U.S. Links Gun Deal to Group That Attempted Trinidad Coup


To all but a small circle of federal agents, the sting operation seemed routine at first.

After more than a year of negotiations, undercover agent Steve McKean, working for the U.S. Bureau of Alcohol, Tobacco and Firearms, led his target to a nondescript warehouse in Fort Lauderdale, Fla., where McKean produced the wares:

Sixty AK-47 assault rifles and 10 submachine guns equipped with silencers--enough weaponry to stage a small coup in a small enough land.

But more chilling than the arrest of McKean's Trinidad-born customer, Keith Andre Glaude, two weeks ago on federal gun charges was Glaude's declaration of whom he was working for. According to McKean's sworn affidavit, Glaude told federal investigators that he was sent by Jamaat al Muslimeen, a Black Muslim group that ranks among the most militant Islamic forces in the Americas.

Glaude, who pleaded not guilty in federal court last week, reportedly identified his contact in Trinidad and Tobago as Lance "Fire" Small of Jamaat al Muslimeen. In his affidavit, McKean also said he and an informant had been negotiating directly with Small all along.

Jamaat has a track record. In July 1990, the group seized Trinidad and Tobago's Parliament at gunpoint, took the prime minister, legislators and journalists hostage and blew up police headquarters with a car bomb during a six-day siege. The accompanying revolt and rioting left more than 30 people dead.

An ATF investigation after the siege found that many of the guns Jamaat used were purchased in Fort Lauderdale's Broward County, according to the bureau's regional spokesman, Ed Halley.

During the same months that McKean was negotiating the arms sale this year, Trinidad and Tobago's prime minister, Basdeo Panday, was warning his oil- and gas-rich nation of 1.3 million people that another such plot was afoot, making clear he was talking about Jamaat without naming the group.

Group Denies Link to Arrested Man

In the days since Glaude's arrest, Jamaat has disowned both him and the gun sale. The group's security chief, Hasan Anyabwile, told reporters in Trinidad and Tobago's capital, Port of Spain, "If he is claiming he went for the guns on our behalf, that was a purely maverick and unsolicited action on his part."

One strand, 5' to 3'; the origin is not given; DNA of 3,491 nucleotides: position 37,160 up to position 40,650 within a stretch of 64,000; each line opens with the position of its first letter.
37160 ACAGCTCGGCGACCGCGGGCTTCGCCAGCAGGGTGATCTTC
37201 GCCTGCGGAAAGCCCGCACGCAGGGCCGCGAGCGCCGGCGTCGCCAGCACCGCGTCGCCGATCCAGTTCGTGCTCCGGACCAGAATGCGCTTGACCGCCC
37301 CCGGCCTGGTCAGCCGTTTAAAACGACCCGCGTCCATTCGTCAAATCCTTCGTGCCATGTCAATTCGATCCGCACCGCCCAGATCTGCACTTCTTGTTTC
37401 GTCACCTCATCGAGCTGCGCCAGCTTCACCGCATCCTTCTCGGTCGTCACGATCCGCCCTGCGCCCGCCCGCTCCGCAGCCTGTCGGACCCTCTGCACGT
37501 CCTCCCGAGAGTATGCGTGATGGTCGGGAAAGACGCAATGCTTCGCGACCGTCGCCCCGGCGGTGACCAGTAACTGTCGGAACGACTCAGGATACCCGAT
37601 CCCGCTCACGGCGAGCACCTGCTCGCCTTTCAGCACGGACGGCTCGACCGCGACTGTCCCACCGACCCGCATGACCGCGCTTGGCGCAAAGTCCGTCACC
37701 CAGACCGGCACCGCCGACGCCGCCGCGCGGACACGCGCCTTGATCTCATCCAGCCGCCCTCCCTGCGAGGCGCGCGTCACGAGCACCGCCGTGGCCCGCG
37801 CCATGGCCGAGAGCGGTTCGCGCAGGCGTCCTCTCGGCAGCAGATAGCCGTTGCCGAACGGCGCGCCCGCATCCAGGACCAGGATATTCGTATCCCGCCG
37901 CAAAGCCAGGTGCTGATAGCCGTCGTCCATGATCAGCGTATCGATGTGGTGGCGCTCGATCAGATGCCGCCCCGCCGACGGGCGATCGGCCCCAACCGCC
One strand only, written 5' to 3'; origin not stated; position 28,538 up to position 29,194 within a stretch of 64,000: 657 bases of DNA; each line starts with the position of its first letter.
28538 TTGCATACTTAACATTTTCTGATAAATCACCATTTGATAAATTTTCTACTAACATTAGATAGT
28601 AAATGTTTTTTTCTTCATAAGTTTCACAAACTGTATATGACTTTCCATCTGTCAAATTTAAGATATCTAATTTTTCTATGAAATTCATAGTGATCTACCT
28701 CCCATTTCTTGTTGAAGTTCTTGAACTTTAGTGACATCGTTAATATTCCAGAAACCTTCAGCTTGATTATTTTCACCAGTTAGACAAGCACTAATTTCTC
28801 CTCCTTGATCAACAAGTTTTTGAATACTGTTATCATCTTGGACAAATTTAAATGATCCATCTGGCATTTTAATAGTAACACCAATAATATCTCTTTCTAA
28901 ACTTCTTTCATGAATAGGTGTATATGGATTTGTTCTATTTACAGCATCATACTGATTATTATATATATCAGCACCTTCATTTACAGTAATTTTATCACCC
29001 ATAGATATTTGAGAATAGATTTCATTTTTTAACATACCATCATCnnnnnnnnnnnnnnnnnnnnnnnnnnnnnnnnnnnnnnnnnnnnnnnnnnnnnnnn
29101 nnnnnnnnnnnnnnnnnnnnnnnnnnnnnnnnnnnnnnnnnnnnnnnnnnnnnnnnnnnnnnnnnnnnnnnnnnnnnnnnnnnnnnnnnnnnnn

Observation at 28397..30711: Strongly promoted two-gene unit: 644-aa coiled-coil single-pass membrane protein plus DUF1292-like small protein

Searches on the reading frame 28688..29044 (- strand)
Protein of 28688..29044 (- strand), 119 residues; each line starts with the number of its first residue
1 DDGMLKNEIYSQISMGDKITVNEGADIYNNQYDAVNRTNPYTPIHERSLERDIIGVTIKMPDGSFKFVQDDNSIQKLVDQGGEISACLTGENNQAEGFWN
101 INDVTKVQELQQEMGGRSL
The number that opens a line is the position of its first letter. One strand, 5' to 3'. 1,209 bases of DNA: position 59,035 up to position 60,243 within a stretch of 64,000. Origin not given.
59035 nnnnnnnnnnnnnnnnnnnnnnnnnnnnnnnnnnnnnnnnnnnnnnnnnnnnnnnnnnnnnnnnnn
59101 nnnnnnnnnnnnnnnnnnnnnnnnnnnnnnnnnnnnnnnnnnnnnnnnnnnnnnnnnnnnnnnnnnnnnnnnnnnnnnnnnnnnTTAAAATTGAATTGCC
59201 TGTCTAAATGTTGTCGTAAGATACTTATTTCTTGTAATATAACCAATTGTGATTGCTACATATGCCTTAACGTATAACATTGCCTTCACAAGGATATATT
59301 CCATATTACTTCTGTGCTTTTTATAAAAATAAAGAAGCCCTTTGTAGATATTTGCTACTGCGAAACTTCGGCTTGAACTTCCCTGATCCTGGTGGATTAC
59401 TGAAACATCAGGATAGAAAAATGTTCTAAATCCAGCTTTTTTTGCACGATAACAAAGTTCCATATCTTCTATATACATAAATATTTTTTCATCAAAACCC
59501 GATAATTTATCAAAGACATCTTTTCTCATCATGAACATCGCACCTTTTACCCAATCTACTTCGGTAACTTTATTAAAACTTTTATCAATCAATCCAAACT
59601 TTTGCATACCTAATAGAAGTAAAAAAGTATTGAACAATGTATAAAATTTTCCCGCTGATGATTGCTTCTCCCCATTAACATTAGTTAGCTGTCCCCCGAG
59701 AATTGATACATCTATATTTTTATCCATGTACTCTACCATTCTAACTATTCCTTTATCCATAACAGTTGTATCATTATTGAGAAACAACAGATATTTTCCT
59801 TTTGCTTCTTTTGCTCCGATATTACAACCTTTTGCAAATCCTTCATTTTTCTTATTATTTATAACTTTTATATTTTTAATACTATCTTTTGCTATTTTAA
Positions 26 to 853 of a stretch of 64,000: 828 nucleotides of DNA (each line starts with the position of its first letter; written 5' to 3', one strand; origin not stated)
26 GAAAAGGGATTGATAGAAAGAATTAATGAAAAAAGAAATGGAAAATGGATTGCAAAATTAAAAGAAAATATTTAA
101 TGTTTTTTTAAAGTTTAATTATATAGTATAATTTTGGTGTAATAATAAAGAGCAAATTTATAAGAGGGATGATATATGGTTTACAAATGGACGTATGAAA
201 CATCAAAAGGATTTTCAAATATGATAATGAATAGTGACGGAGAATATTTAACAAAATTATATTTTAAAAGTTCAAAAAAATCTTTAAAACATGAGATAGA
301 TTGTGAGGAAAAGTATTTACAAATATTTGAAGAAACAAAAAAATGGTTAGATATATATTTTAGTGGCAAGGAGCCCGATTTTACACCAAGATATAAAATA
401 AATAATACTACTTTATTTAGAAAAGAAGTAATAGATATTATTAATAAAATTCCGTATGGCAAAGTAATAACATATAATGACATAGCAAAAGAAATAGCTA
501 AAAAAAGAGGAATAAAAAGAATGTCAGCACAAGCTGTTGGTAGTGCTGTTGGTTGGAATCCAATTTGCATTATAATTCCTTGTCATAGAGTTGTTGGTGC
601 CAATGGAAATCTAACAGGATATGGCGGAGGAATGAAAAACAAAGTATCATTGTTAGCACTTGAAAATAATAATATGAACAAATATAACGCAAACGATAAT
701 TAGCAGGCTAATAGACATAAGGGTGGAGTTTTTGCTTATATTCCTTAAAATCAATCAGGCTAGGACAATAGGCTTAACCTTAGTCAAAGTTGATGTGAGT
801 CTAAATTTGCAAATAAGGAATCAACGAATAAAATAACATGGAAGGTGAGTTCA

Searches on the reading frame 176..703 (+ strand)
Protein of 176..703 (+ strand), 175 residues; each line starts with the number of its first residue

Jamaat's leader, Yasin abu Bakr, a former police officer who launched the 1990 coup attempt with more than 100 men, told a local radio station that there was no connection between his group and Glaude.

Abu Bakr, who has found limited appeal through the years in a population divided equally between ethnic East Indians and mostly Christian blacks, was initially jailed with his men and sentenced to death for the coup attempt. The conviction was overturned on appeal in 1992, and the entire group has been free since.

Small also was quoted by reporters in Trinidad as saying he had no ties to Glaude or the guns, although he and Jamaat acknowledged that Small is a Jamaat member who took part in the siege 11 years ago.

Nation's Officials Worry New Plots Are Afoot

But agent McKean's affidavit casts Glaude as a courier for Small and Jamaat. The document indicates that the ATF assumed from the start of the investigation, in February 2000, that the guns were destined for Jamaat. McKean "taped numerous phone conversations" between himself and Small from April 2000 until last March, according to his affidavit.

McKean also stated that after Glaude took possession of the small arsenal, Glaude called Small on his cellular phone to confirm that the delivery had been made.

ATF officials here declined to comment further on whether Small also will be indicted, but spokesman Halley said the investigation is continuing.

Trinidad and Tobago's attorney general, Ramesh Maharaj, said the U.S. has filed no extradition request for Small but that he would pursue it if one was made. Trinidad and Tobago has extradited more suspected felons to the U.S. than any other Caribbean country in recent years.

Maharaj has voiced deep concern in recent months about illegal arms shipments, coup plots and other discoveries.

Two months ago, customs agents in Trinidad and Tobago seized two armor-plated sport-utility vehicles that had been outfitted with mounts for machine guns and missile launchers. The vehicles had been shipped from the U.S.

Armored Vehicles 'Were Equipped to Fight Wars'

A sales agreement obtained by The Times shows the vehicles were purchased last year for $300,000 by two Trinidadian American brothers who later said they planned to resell them in the island nation. (The brothers have sued to recover the 1998 Lincoln Navigators.)

Maharaj declined to point fingers during an interview in Port of Spain last month. He said only: "These vehicles were equipped to fight wars. . . . How many other such vehicles have left for the Caribbean? We're still looking for the answers."

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